Friday, September 6, 2013

Chest pain and Bradycardia

An elderly male complained of chest pain.  He had no previous cardiac history and was only on aspirin, a statin, and a proton pump inhibitor. He was hypotensive but in no distress and well perfused.  Here is the prehospital ECG:

The heart rate is 38.  There are no p-waves and the baseline appears to fibrillate.  Thus, there is new atrial fibrillation with a slow response.  The ventricular rate is regular.  The QRS is narrow.  There is inferior ST elevation and ST depression in V1-V4.  Diagnosis: Atrial Fibrillation with complete (3rd degree) AV block and inferoposterior STEMI.

The medics activated the cath lab.

In the 1980's, it was believed that the right precordial ST depression that frequently accompanies inferior STEMI was due to "anterior subendocardial ischemia."  Then numerous angiographic studies refuted this and showed that it is almost always due to posterior STEMI.   [There are exceptions to this and in most cases the patient has reason for demand ischemia - hypotension and/or tachycardia - AND the ST depression is diffuse, including the precordium].

Atrial fibrillation in STEMI: Atrial fibrillation is uncommonly an acute and immediate result of STEMI, but is a common pre-existing condition in elderly patients with STEMI.  When new onset, it is usually accompanied by a rapid ventricular response because the patient is not already on AV nodal blockers.

When initiated in acute STEMI, atrial fibrillation may be due to sympathetic output, atrial stretch due to LV or RV dysfunction, or atrial infarction.  It occurs much more often in large infarcts or anterior infarcts, especially during the hospital course in those who develop CHF, ventricular dysrhythmias, advanced AV block, or pericarditis.   It may also occur in inferior STEMI because the RCA supplies the sinoatrial nodal artery.

Had this patient had atrial fibrillation with rapid ventricular response, cardioversion would have been indicated (hypotension and very recent onset).  Obviously, in the setting of heart block, cardioversion will have no benefit.

On arrival, here is the ED ECG:
No significant change.

Heart block in inferior STEMI is due to ischemia of the AV node.  In anterior MI, heart block is much more dangerous, as it is due to ischemia of the Bundle of HIS and Purkinje fibers.  Thus, in inferior MI, there is usually a high (junctional or HIS) escape which is narrow.  In anterior STEMI, if there is block, the escape is usually low and is slower and a wide complex (ventricular, or perhaps involves escape of the left or right bundle, which will result is RBBB or LBBB pattern, respectively).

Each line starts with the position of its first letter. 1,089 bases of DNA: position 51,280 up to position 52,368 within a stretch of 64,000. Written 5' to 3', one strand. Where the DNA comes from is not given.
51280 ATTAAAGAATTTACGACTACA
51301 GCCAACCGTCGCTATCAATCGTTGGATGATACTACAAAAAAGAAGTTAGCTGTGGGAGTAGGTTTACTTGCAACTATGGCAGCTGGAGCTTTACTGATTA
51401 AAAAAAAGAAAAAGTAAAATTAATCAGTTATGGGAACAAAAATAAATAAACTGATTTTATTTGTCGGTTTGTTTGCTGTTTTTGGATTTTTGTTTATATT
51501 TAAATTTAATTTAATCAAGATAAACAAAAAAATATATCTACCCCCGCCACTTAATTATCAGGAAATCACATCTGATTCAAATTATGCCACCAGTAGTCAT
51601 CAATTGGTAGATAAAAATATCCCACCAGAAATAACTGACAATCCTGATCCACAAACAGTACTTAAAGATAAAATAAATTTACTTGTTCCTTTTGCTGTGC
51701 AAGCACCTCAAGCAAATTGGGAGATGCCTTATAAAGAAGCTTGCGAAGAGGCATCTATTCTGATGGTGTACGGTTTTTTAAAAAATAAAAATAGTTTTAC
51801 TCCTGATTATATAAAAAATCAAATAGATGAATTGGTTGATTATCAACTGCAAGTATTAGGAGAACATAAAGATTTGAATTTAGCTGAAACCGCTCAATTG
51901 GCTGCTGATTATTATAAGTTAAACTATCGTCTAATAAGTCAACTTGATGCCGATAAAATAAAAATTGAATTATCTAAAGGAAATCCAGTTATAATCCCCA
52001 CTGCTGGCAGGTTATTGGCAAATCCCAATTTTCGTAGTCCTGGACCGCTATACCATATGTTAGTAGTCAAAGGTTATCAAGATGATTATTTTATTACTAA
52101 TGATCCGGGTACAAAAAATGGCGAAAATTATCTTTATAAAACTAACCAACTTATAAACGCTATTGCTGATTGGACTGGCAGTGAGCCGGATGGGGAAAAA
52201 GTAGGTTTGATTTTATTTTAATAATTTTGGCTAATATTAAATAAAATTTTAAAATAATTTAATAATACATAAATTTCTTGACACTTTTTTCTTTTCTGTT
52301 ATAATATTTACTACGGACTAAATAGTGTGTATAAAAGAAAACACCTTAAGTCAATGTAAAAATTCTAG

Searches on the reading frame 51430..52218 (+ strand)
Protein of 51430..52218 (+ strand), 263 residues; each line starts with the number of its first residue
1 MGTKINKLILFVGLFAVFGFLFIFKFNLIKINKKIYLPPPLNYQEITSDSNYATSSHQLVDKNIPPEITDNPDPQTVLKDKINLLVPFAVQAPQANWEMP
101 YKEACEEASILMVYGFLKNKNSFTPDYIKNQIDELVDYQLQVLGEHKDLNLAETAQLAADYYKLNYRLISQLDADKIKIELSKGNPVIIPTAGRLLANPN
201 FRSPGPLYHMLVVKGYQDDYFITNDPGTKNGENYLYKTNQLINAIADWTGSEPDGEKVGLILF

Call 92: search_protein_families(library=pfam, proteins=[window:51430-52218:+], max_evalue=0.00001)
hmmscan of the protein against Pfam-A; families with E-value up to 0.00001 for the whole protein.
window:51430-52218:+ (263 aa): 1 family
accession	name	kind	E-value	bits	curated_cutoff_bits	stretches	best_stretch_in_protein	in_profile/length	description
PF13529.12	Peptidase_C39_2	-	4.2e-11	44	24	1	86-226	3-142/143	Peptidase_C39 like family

There was consideration for pacing for this heart block with hypotension, but the patient was not in shock (in spite of hypotension) and the best management for him is to get to the cath lab.

As this may be a nodal escape, and the AV node is responsive to atropine, atropine was given with a temporary increase in heart rate to 50.

A right sided ECG was performed.  Inferior STEMI is often associated with right ventricular MI, especially when the patient is hypotensive.  This is usually accompanied by ST elevation in V1.  However, such ST elevation can be attenuated or cancelled by the (reciprocal) ST depression of posterior STEMI.  So it is not unreasonable to record a right sided ECG.  If (+), the patient is more likely to respond well to fluids without pulmonary edema.
V1-V6 are really V1R (V1 right) to V6R (V6 right), where V1R = V2 and V2R = V1.  As you can see, the R=wave amplitude is low on the right side.  There is no ST elevation.  0.5 mm of STE is the standard criterion for right ventricular MI.  There is none here. 

While waiting for the cath team, posterior leads V7-V9 were recorded.  V7 is at the posterior axillary line, V9 at the paraspinal border, and V8 between them, all at the level of the tip of the scapula:

These are a mirror image of V1-V3, EXCEPT they are lower voltage, as the impulse must travel through an air-filled chest.  There is greater than 1 mm of ST in all 3 leads.  The standard "criterion" for posterior MI, with about 80% sensitivity andd specificity, is 0.5 mm (presumably in 2 consecutive leads, but this important study by Wung et al in 2001 is vague on that). So this easily meets criteria for posterior STEMI.

In the cath lab, a temporary transvenous pacer was quickly placed.  Then the artery was opened with some difficulty and a large thrombus burden was suctioned out. 

Here is the post cath ECG:
There is now sinus rhythm (restored with restoration of perfusion) and there is persistent ST elevation (and precordial depression).
When microvascular reperfusion is incomplete, there may be persistent ST elevation after PCI.  This is more likely to result in long term persistent ST elevation and even diastolic dyskinesis of the inferior and posterior walls ("aneurysm").

A couple days later, the patient was tachycardic and had this ECG recorded:
There is sinus tachycardia and now there is much more ST elevation and depression.  ST elevation and depression can be exaggerated by tachycardia, and this is the probably mechanism here.  Because I don't know the exact clinical situation at this moment, I am not certain.

The patient did well and was sent home.   His last troponin I was 152 ng/ml.   His EF was 40% with a hypokinetic inferior wall.  Posterior wall was not commented on.


  1. great common presentation.. but how will AV node respond to atropin in such case of ischemic AVN.? and in what condition it will not respond to atropin ?

    1. All you can do is try it. It might work, it might not. There is some evidence that AV block is due to endogenous adenosine.



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